What is Tetralogy of Fallot?
Severe cases of Tetralogy of Fallot in kittens are often detectable very early in life because of slow development and failure to thrive. The most severe cases are often fatal within the first year of life as corrective surgery for this condition is not a viable option in small animals. The symptoms of less severe cases, however, may not be detected until later in life and range from a low tolerance for physical exertion to heart murmur. These milder cases can often be managed with medication and by limiting physical activity, allowing some cats with Tetralogy of Fallot to live a normal life.
Tetralogy of Fallot is a rare congenital heart condition that is a combination of four simultaneous heart defects that are present even before birth. These defects overtax the heart, increase the mass of the heart muscle to an unhealthy size, cause low levels of oxygen in the bloodstream, and can thicken the blood. If you have a kitten that seems delayed in growth, has shortness of breath, and is chronically fatigued, make an appointment with your veterinarian so that tests may be done to determine if your cat suffers from this condition.
Symptoms of Tetralogy of Fallot in Cats
Tetralogy of Fallot can be a very serious condition in a cat. If you notice the following symptoms, you should contact your veterinarian immediately. The prevalence of these symptoms will be dependent upon the severity of each case.
- Slow growth as compared to other littermates
- Chronic fatigue
- Difficulty breathing
- Low tolerance for exercise
- Cyanosis (blue/purple coloring of skin and mucous membranes)
- Heart murmur
- Irregular heartbeat
Causes of Tetralogy of Fallot in Cats
The cause of this congenital heart condition is a recessive gene that can be carried by either the mother or the father that results in a failure of proper development of the heart while the animal is an embryo. It can only be avoided if cats that are known to be carriers of this gene are prevented from breeding. This gene results in four simultaneous developmental abnormalities in the heart. These abnormalities are:
- Pulmonic Stenosis: obstruction of blood flow from the right side of heart
- Ventricular Septal Defect: defect/hole in the wall that separates the right and left ventricles
- Dextroaorta: the aorta diverts blood away from the lungs where it would be oxygenated, resulting in unoxygenated blood in the circulatory system
- Right Ventricular Concentric Hypertrophy: thickening of the heart’s right ventricular wall
Diagnosis of Tetralogy of Fallot in Cats
If Tetralogy of Fallot is suspected, a veterinarian will begin with a thorough physical examination of the cat, listening to breathing, looking for blue or purple coloration of areas of skin and mucous membranes, and listening for a heart murmur. In addition to these initial steps, the veterinarian may run the following tests that will allow the vet to see if the heart abnormalities that are associated with Tetralogy of Fallot are present:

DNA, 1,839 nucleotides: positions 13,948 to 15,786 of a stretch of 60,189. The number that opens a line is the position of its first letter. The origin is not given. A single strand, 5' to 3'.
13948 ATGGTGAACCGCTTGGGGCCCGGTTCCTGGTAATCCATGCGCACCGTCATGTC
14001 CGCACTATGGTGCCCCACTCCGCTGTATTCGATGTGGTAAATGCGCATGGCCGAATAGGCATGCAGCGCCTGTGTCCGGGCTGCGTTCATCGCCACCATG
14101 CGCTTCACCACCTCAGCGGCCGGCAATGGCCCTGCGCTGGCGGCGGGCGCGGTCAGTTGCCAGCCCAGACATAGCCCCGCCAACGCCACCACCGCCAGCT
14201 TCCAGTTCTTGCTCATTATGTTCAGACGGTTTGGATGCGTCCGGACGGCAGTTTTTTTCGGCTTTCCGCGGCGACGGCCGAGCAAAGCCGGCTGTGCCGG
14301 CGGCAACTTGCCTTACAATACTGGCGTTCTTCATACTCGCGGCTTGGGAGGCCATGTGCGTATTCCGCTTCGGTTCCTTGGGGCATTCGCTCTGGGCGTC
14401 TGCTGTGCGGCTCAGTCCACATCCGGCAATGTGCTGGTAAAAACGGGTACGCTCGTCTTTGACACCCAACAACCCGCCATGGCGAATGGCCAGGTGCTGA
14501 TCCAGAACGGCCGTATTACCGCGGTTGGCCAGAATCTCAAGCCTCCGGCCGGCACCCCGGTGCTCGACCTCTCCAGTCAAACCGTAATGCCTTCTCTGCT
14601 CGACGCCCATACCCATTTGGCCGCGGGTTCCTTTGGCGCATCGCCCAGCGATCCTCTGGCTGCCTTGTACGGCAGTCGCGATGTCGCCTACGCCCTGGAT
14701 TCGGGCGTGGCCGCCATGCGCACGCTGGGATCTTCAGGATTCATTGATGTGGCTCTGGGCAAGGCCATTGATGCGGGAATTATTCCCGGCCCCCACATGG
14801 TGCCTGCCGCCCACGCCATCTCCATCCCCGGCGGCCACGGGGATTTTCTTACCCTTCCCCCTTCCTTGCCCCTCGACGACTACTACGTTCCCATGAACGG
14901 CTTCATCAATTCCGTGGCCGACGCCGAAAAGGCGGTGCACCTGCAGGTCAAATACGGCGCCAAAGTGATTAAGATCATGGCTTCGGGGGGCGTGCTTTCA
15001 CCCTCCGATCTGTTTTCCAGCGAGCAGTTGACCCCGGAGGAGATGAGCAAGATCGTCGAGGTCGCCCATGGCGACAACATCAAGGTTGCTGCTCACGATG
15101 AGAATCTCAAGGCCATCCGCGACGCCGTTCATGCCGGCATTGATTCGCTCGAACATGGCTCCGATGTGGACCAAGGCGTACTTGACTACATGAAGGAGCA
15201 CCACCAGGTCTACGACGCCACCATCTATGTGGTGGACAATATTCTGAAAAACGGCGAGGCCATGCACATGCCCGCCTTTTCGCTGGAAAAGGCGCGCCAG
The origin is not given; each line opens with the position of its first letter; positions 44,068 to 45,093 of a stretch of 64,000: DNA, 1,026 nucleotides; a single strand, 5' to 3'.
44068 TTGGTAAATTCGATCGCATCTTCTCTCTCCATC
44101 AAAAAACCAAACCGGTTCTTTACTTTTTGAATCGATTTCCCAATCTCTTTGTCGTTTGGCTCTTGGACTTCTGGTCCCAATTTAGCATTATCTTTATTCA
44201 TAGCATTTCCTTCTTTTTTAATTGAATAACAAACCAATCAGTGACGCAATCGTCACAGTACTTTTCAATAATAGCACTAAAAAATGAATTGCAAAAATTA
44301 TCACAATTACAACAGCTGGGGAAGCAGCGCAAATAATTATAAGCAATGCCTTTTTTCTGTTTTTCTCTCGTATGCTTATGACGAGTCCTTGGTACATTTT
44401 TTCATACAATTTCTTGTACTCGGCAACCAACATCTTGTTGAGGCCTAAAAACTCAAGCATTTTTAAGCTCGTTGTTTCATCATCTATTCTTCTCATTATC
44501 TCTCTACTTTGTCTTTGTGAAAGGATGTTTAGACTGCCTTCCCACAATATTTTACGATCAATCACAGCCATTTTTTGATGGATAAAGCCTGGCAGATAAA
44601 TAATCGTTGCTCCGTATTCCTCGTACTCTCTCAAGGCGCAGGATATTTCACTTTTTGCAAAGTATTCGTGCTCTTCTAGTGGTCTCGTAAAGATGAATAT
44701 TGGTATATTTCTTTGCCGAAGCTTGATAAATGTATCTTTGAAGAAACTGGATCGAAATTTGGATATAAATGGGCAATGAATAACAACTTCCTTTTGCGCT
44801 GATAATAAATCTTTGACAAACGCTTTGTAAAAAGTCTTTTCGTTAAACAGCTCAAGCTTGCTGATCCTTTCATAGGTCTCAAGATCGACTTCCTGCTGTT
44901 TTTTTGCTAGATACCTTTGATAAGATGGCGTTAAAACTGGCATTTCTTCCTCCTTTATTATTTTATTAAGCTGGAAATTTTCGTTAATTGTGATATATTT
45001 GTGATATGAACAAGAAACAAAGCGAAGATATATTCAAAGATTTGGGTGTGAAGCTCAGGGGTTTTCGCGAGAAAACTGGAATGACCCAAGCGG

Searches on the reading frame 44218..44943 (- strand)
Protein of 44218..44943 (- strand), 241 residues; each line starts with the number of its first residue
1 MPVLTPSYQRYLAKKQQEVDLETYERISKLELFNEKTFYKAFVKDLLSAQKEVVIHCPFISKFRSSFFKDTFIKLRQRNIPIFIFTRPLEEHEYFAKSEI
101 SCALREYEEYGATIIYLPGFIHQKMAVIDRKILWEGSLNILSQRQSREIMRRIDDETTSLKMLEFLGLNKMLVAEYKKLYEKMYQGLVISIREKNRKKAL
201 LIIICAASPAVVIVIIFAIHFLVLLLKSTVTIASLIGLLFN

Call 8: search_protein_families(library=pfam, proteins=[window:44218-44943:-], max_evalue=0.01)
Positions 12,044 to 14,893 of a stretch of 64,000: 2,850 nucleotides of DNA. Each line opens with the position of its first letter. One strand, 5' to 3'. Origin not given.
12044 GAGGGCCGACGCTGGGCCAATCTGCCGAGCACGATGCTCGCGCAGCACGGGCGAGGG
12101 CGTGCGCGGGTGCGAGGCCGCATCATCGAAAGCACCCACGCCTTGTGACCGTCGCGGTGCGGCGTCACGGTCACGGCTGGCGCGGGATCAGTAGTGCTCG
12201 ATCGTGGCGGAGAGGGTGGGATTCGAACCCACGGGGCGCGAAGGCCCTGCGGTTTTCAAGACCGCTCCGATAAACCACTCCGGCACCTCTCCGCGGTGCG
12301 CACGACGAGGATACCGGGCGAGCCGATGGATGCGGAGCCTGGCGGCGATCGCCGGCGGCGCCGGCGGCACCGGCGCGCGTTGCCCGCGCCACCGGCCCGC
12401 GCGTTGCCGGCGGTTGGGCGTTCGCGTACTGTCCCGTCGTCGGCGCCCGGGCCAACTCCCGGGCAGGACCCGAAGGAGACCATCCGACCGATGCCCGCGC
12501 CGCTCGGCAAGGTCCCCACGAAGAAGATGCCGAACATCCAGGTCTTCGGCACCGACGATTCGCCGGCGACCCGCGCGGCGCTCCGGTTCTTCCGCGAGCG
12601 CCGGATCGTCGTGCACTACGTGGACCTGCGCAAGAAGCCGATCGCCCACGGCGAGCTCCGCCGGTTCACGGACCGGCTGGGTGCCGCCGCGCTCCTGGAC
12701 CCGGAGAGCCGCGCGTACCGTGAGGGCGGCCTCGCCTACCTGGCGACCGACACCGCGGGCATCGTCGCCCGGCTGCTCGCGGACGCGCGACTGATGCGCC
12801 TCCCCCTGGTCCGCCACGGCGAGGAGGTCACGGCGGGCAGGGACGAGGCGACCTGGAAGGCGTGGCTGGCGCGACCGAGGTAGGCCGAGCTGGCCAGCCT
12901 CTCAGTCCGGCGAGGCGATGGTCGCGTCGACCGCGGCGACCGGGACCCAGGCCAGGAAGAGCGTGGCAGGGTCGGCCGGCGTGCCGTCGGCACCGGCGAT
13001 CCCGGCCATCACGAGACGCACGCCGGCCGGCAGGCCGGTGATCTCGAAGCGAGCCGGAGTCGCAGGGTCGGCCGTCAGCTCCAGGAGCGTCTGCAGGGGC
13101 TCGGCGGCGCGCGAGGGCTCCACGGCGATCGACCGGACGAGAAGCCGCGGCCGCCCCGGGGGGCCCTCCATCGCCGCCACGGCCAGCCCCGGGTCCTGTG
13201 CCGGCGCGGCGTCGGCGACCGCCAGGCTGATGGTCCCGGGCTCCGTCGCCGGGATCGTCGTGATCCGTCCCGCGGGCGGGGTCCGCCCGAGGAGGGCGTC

- Thoracic radiograph (X-rays of the Chest)
- Echocardiogram (ultrasound of the heart)
Treatment of Tetralogy of Fallot in Cats
If it is determined that your cat has Tetralogy of Fallot, treatment will be dependent upon the severity of the heart defects that are present and the age of the animal. Corrective surgery for Tetralogy of Fallot in small animals is extremely rare because of high mortality rates. Since corrective surgery is not a viable option, treatments for Tetralogy of Fallot in cats will likely be for the entire life of the animal. The following treatments will likely be explored by your veterinarian:
Often the first and most basic form of treatment for a cat weakened by Tetralogy of Fallot. A cat living with this condition will likely need to stay indoors.
Beta Blockers may be used to reduce adrenal “shocks” to the heart and hydroxyurea used to lower red blood cell production
A procedure commonly known as bloodletting may improve circulation.
Rarely, due to their high risk, palliative procedures may be performed to increase blood flow.
Recovery of Tetralogy of Fallot in Cats
Since corrective surgery for Tetralogy of Fallot is not a viable option for cats, animals that are born with this combination of developmental defects will live with this condition for the entirety of their lives. The goal of treatment for cats with Tetralogy of Fallot is not to heal or cure them, but rather to help them live as full a life as possible while coping with this condition. While severe cases will often be fatal for kittens, for milder cases exercise restriction, medication, regular veterinary examinations to monitor treatment, and perhaps more invasive palliative veterinary procedures can provide a fuller and longer life, though still sometimes shorter than average. Cats with this condition should likely be kept indoors and free from as many stressors as possible such as loud noises, other rambunctious pets, and small children.